If only MetroLift riders lived along the light rail line

Image credit: Pixabay

KHOU-11 reports that MetroLift is having problems keeping to its scheduled pick-up times:

“I pay for this [MetroLift] and I call and call and complain and complain and all they say is we’ll try to do better but they never get better,” said Flores.

The wait has become the topic of conversation at the Senior Citizen Center in southeast Houston.

Alicia Valadez knows the drill all too well. “It’s okay, 30 minutes, but when they don’t come in one hour is when you’re feeling so bad.”

Monday, 11 News waited with the women and tried figuring out why their ride was 30 minutes late.

Finally, one hour after the scheduled pick up time, the wait was over.

Art Jackson manages the MetroLift services.

He said the delays are not acceptable and are due in part to changes within the department. “It’s going to be an inconvenience for many of our customers right now but we’re working through those.”


Metro said the transition process won’t be complete for another few months.

Well, well. Here’s a nice little look into the current state of (rail-obsessed) Metro. We have often made the point that Metro’s main purpose is to provide transportation services to the poor and the elderly. MetroLift is one of those services that is crucial to so many people who don’t have any other transportation options, yet it’s obviously low on Metro’s priority page, as Metro officials focus on how to get light rail and bus rapid transit lines approved.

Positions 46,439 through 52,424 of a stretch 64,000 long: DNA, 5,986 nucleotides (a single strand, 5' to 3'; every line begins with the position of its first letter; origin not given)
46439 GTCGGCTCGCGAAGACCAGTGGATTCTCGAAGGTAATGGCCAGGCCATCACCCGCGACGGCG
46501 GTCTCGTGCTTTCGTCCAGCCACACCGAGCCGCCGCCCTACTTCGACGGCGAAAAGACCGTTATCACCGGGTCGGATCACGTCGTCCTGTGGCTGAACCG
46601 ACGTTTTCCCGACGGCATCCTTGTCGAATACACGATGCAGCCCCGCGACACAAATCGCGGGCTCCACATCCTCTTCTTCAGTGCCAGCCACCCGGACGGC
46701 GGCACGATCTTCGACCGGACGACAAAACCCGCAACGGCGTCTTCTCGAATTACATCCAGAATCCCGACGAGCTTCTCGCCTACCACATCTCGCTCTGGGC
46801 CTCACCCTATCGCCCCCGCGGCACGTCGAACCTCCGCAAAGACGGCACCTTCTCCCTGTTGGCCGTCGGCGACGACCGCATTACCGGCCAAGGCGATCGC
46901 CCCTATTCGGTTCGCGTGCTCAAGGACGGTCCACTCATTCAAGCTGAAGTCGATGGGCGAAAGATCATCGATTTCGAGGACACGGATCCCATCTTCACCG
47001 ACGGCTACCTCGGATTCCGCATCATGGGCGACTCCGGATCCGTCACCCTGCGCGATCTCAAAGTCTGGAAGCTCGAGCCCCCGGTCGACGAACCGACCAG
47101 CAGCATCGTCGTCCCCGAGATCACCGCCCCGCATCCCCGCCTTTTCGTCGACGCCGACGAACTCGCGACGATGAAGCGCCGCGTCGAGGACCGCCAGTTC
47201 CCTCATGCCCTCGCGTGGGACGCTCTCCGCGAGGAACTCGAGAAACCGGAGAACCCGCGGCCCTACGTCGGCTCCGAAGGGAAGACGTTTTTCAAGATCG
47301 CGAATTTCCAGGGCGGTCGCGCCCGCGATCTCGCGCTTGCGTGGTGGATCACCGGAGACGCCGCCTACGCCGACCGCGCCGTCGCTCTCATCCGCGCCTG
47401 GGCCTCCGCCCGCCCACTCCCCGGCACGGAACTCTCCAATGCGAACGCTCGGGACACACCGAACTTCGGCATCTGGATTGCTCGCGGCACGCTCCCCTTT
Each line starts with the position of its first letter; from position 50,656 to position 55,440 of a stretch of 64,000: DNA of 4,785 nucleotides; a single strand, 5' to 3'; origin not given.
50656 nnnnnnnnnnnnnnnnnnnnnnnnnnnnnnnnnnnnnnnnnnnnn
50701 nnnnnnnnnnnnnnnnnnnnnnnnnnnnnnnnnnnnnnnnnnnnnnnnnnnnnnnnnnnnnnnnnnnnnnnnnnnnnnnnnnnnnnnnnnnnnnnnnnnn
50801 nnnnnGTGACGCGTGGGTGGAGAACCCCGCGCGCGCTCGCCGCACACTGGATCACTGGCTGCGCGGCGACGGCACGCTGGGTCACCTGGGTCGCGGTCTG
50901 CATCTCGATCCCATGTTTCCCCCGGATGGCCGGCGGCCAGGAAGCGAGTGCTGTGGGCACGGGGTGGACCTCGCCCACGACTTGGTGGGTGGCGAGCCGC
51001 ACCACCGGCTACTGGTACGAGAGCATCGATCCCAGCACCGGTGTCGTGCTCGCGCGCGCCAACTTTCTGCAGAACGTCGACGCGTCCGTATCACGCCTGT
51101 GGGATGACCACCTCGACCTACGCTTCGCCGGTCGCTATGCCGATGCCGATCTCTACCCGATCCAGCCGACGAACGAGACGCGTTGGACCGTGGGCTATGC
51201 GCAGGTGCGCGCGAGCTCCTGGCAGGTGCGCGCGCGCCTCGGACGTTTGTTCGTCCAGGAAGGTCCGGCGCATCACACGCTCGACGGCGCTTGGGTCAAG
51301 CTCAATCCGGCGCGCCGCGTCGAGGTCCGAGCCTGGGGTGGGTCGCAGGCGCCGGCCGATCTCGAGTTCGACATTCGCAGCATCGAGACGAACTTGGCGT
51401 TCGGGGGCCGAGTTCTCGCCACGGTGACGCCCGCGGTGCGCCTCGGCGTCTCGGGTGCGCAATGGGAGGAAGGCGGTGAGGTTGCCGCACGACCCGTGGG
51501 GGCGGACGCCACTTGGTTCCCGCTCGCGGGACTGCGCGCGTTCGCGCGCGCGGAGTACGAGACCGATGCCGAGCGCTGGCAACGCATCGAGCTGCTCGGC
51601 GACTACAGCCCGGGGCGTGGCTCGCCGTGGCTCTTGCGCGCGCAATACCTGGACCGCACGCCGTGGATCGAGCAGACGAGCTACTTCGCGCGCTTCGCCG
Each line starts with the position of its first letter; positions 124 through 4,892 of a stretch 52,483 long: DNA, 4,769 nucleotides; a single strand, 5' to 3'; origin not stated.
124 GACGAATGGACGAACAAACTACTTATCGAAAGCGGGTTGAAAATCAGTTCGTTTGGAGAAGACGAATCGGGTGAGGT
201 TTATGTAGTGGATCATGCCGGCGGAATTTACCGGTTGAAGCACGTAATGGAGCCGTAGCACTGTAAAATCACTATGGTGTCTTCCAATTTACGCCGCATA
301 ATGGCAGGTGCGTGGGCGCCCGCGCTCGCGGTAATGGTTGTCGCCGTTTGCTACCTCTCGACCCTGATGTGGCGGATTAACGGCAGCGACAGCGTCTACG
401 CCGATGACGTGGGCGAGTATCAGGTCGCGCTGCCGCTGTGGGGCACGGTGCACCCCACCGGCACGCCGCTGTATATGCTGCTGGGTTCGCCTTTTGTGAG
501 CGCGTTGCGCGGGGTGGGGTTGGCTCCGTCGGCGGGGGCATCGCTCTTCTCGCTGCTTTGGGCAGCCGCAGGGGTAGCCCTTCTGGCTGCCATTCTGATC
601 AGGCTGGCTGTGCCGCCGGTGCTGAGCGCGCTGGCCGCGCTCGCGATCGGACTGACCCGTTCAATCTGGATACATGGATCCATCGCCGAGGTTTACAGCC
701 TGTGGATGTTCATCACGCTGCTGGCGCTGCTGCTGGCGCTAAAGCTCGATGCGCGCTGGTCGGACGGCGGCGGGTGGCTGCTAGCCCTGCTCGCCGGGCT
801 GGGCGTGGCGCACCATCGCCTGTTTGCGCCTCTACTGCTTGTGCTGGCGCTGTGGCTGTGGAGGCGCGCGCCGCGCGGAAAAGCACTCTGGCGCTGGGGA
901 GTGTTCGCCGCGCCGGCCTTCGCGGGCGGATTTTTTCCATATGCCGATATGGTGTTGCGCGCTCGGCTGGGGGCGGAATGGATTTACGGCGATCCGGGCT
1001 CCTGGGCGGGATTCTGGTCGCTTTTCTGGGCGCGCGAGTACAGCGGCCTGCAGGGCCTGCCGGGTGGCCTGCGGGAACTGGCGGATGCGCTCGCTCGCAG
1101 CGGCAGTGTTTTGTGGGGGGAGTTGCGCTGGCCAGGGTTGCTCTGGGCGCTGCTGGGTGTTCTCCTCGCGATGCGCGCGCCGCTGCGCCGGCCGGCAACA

So, let’s visit the MetroLift page to see what’s what:

Please call the Dispatch office at 713-225-0410 the night before your trip to find out what time the driver has you scheduled. This will help pinpoint your scheduled time. Be ready and waiting 15 minutes before your scheduled time.


We rely on you to let us know if your vehicle is late. The longer you wait, the longer it takes for us to respond. If the vehicle has not arrived at the scheduled time, call 713-225-0410 immediately. Repeat this process every 15 minutes until you receive service. If a third call is necessary, ask to speak to a supervisor. By contacting METROLift immediately, you assist in eliminating unnecessary delays in providing service. Remember, don’t wait if your vehicle is late.

Nowhere on MetroLift’s information page did I find details of a “transition process.” Did Metro send out a notice to MetroLift patrons with details of the transition process and how it could impact riders? Did KHOU-11’s reporter ask any further questions of Metro? How much longer will Mayor White and City Council allow Metro to treat the public it’s supposed to serve so poorly?

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Anne Linehan is a co-founder of blogHOUSTON.